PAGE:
Is it time to make kitchen gardens mandatory, asks Hema Vijay
Flat for sale: 2BHK with covered car park, attached bathrooms and attached kitchen garden. Imagine a world where such advertisement inserts reflect the predominant reality in the realty business. Well, a group of civic activists and environmentalists are campaigning hard to make this happen, and have also caught the attention of many.
Good Governance Guards (GGG), a Chennai-based NGO working on civic and environmental issues, has already sent an appeal to the state government to make provision for kitchen-garden space a mandatory practice in the building trade, in much the same way that rain water harvesting was made mandatory which in turn went on to raise the city’s ground water table substantially. “If the government makes this obligatory for the approval of building plans, it would encourage widespread kitchen gardening, address the looming food crisis, and turn the city green - all in one stroke,” says S.S. Radhakrishnan, president, GGG.
Civic bodies are struggling to make urban spaces greener. Meanwhile, in an increasingly urbanised world, with farmers selling off farmlands and moving to the city too, urban farming is being identified world over as a way to overcome the looming food crisis. In such a backdrop, GGG’s idea comes forth as a powerful and feasible game changer.
GGG suggests that builders allocate individual kitchen garden spaces on the terrace or land adjacent to the building. “This area can be clearly demarcated for each flat owner, with light fencing,” Radhakrishnan says.
The chief reason cited by city folks for not taking up kitchen gardening is lack of space, and the fact that they cannot keep their veggies out of reach of passersby who might pluck away the 'fruits of their labour'. Fenced areas will eliminate this problem. If you are planning on raising plants in pots on terraces you do not require separate water proofing. However, if you want to grow plants directly on soil on the terrace, water proofing can be done easily, either during the building’s construction or later.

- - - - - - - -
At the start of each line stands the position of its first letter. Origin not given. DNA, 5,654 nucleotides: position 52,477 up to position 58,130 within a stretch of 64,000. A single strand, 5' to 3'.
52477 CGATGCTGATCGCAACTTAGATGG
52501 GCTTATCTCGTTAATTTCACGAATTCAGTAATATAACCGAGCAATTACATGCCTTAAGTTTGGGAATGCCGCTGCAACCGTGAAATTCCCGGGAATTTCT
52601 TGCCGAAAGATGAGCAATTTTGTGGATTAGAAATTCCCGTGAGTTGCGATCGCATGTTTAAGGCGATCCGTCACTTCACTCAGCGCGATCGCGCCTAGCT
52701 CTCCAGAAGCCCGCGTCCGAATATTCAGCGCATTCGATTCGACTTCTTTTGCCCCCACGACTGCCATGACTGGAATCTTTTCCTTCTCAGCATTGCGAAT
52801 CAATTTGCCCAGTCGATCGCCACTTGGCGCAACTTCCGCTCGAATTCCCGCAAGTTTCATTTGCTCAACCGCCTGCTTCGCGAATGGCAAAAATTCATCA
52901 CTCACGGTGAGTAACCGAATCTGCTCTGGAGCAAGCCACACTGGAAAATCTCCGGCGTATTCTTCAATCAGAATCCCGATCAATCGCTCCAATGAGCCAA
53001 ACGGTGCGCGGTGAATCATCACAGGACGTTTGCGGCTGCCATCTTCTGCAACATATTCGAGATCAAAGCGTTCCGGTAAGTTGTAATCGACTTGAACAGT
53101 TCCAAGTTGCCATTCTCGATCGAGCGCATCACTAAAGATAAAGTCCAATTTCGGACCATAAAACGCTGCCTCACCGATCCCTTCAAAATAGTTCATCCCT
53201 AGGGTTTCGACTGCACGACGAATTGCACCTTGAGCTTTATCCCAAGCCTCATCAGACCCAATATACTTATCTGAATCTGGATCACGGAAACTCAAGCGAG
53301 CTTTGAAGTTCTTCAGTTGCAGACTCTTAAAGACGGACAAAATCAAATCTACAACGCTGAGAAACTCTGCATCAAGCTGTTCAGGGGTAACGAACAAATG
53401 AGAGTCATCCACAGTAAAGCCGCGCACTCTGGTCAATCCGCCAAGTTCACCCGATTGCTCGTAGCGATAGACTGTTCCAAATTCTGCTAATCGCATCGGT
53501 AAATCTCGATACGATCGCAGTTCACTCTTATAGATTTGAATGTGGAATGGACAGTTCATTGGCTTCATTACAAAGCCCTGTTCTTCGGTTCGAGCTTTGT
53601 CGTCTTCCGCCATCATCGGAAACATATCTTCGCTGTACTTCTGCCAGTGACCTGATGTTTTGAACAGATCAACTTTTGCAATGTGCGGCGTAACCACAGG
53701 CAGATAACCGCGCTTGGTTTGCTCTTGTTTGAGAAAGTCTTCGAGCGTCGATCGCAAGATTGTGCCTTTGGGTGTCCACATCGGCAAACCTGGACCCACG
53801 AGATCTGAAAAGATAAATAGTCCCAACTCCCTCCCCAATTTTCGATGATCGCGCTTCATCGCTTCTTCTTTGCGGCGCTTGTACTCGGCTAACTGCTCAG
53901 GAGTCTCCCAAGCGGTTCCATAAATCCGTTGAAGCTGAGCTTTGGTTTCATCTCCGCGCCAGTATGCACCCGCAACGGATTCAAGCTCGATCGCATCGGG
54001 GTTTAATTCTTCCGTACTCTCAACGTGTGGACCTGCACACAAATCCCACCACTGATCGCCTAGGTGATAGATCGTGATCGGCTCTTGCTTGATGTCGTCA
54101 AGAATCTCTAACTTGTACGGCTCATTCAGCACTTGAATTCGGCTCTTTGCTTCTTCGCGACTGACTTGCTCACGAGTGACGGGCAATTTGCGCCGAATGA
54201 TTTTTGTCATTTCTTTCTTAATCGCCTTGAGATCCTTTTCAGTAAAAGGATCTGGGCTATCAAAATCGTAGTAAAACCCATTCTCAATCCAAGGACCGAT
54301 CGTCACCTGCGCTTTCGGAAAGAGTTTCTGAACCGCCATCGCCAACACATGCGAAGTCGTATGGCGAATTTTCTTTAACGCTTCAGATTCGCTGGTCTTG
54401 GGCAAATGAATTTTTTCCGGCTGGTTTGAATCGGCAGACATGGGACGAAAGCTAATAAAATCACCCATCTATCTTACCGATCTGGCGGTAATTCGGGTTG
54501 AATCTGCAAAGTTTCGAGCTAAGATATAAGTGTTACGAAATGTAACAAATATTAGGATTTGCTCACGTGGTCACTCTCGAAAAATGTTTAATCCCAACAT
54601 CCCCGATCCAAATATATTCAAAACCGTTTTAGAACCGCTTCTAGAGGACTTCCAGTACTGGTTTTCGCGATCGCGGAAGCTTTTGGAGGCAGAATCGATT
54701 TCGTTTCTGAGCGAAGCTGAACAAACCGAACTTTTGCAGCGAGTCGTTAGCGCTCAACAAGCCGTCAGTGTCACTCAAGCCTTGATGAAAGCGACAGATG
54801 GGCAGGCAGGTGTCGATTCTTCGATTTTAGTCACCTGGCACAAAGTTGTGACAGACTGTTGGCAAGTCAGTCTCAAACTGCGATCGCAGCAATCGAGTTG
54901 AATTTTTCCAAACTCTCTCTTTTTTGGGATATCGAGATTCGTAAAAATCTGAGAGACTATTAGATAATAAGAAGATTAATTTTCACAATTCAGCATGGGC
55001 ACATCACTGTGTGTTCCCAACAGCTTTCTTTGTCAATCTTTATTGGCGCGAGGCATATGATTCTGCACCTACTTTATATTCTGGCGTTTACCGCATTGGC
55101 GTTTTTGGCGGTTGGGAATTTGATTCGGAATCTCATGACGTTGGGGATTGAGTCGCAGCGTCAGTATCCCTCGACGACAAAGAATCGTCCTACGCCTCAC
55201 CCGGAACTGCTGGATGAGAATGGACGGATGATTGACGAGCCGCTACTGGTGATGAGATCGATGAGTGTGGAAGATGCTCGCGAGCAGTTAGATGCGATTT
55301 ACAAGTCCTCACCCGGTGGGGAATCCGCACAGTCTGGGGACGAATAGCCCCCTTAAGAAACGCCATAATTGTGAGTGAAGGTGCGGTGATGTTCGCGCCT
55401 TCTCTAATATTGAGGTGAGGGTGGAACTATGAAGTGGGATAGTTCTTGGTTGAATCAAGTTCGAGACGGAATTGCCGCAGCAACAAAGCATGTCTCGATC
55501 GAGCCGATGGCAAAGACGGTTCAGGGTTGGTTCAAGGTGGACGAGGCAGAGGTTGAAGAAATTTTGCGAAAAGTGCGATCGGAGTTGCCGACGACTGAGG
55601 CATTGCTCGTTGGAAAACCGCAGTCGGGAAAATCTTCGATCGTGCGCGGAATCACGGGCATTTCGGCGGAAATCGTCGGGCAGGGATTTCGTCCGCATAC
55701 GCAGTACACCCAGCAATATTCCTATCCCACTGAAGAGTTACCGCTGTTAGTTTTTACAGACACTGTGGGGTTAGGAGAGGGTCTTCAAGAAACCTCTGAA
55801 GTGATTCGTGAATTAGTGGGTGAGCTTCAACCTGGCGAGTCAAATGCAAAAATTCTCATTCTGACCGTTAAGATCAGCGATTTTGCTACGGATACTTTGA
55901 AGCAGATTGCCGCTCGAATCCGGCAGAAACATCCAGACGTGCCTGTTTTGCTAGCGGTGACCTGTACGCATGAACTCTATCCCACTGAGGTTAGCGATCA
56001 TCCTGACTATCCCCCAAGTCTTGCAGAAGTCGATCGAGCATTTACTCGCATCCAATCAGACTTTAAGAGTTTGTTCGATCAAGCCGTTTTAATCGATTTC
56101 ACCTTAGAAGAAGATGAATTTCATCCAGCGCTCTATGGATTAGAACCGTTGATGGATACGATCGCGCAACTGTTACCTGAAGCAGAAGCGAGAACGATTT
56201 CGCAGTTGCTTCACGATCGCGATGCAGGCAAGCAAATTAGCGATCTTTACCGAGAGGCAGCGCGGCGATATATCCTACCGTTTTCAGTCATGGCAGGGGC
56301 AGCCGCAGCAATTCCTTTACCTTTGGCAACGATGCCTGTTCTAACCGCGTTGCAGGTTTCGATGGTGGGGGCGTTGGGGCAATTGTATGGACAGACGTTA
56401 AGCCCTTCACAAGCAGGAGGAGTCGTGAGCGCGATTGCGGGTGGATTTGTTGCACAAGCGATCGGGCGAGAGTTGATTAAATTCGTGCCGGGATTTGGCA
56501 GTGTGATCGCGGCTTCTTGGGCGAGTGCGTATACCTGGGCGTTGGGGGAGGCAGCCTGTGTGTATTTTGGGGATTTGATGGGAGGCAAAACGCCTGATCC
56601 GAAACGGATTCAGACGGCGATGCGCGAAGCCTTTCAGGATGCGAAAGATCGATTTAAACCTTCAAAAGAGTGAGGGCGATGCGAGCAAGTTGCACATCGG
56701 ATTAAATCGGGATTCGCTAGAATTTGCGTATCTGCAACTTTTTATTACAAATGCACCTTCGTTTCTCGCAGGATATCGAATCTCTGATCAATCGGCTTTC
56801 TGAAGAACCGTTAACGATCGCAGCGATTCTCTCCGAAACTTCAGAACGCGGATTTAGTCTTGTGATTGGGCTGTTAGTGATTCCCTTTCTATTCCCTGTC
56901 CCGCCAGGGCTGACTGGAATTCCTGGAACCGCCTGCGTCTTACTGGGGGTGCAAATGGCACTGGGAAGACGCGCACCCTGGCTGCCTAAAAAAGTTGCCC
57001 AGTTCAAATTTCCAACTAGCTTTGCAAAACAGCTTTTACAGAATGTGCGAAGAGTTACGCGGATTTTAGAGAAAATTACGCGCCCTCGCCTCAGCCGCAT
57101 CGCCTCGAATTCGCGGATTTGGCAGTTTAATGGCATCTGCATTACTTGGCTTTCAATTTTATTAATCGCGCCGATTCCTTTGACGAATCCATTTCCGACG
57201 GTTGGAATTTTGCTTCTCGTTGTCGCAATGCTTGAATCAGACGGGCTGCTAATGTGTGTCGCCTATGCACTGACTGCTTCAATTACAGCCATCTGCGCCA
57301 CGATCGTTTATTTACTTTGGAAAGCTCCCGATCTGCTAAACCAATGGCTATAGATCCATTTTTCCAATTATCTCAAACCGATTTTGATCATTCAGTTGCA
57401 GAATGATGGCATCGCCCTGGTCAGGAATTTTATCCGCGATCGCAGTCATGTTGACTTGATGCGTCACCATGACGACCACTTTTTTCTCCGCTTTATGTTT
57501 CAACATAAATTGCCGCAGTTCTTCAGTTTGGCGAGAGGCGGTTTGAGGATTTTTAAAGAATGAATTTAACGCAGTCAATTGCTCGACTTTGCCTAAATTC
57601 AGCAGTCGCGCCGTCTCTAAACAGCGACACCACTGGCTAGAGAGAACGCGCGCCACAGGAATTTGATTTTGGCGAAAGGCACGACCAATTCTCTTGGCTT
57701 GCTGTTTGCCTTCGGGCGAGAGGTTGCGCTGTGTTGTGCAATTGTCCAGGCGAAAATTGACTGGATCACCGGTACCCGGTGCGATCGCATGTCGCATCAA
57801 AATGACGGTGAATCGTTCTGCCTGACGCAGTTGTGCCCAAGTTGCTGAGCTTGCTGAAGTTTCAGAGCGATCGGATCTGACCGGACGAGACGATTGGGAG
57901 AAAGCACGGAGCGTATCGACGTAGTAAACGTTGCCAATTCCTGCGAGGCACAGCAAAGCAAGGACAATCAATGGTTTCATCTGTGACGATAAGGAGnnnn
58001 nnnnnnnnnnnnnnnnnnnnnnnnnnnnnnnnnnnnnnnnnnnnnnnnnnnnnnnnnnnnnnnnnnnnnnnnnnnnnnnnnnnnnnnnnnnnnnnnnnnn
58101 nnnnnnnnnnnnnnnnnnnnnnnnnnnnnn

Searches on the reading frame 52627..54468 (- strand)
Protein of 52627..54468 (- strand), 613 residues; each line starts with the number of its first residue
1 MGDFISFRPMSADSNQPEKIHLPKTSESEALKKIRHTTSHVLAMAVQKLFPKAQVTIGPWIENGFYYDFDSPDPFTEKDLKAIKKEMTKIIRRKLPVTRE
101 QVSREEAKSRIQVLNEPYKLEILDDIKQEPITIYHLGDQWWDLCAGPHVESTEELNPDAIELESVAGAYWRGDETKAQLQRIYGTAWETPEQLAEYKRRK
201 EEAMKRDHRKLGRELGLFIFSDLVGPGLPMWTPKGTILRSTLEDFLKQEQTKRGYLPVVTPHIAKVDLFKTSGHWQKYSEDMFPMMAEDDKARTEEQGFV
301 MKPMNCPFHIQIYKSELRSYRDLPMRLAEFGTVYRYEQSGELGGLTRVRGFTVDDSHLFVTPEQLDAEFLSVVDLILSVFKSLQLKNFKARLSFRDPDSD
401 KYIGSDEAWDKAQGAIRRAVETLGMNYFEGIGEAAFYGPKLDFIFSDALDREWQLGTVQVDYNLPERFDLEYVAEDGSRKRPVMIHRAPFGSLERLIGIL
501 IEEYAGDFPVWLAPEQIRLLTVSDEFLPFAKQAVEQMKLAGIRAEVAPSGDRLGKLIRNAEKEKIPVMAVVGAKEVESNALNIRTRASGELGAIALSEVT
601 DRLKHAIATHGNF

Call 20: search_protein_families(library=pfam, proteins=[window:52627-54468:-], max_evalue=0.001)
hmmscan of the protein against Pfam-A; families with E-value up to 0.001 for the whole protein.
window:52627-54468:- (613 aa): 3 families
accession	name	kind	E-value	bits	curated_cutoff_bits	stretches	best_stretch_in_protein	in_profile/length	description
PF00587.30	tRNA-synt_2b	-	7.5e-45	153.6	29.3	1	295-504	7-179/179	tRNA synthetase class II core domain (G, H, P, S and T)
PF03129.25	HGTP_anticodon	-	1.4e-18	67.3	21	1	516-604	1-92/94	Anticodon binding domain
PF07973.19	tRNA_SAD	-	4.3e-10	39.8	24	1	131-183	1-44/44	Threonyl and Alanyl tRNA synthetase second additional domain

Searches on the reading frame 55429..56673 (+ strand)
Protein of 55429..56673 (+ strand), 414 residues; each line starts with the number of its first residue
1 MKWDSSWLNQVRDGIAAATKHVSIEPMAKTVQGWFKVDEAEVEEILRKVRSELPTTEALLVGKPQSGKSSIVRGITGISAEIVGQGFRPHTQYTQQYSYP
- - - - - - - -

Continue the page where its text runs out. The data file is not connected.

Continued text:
“In a 100 sq. ft space, we can keep at least 25 pots and grow much of a family’s vegetable needs round the year including greens, okra, chillies, tomatoes, leafy vegetables and even dwarf fruit trees,” he says. Besides, there are space-saving gardening concepts too such as hanging pots that allow about eight pots to be hung at alternate directions and lengths from the branches of a single upright pole. “We can also let climbers like bottle gourd, bitter gourd and snake gourd (vegetables which grow round the year) trail along the fencing or on overhead pandals”, says Kavitha Ramakrishnan, who grows a range of vegetables on her terrace. “Even if not a 100 sq. ft, allocate 20sq. ft; a lot can be grown in that space,” Radhakrishnan says.
Making it happen
Of course, there are issues. For instance, how can we get existing buildings to comply with this rule? Also, a 20-storey building will have less terrace space that can be divided and allocated among individual owners.
“I welcome and support the idea of making kitchen-garden space provision a building norm, and we have to brainstorm and take the idea forward”, says C. R. Raju, architect and chairman of TN Chapter - Indian Institute of Architects (IIA). He adds, “Maybe, the government can consider property tax incentives to buildings that provide this option.”
R. Saravana Perumal, hybrid green home consultant for building firms like Varad Builders suggests, “Kitchen gardening spaces should be made mandatory. At least, it can be done on an incentive basis to kick-start the trend.” Incidentally, Varad Builders is creating plans for buildings in its next residential project in Pune. These will have spaces allocated for individual kitchen gardens.
While there are challenges, solutions can be worked out for every scenario. For instance, in residential skyscrapers, common areas on the ground could be allocated for kitchen gardening. Radhakrishnan says, “Kitchen gardens are more important than decorative lawns. My request to builders is to play a proactive role in making kitchen gardens a standard feature of household amenities.”
Perhaps, it is now time for us to re-think urban spaces and pave way for the allocation of individual kitchen garden space in every house a mandatory or at least a rewarding option. Meanwhile, GGG offers to assist in setting up/maintaining such kitchen gardens.
GGG can be reached at 24917821.
Urban spaces will get a comprehensive green shield that would negate air pollution
Give access to inexpensive organic food at our doorstep
The food crisis can be addressed to some extent
The house will be cooler and this will reduce the need for artificial air conditioning
A healthy hobby for residents
A kitchen garden on every roof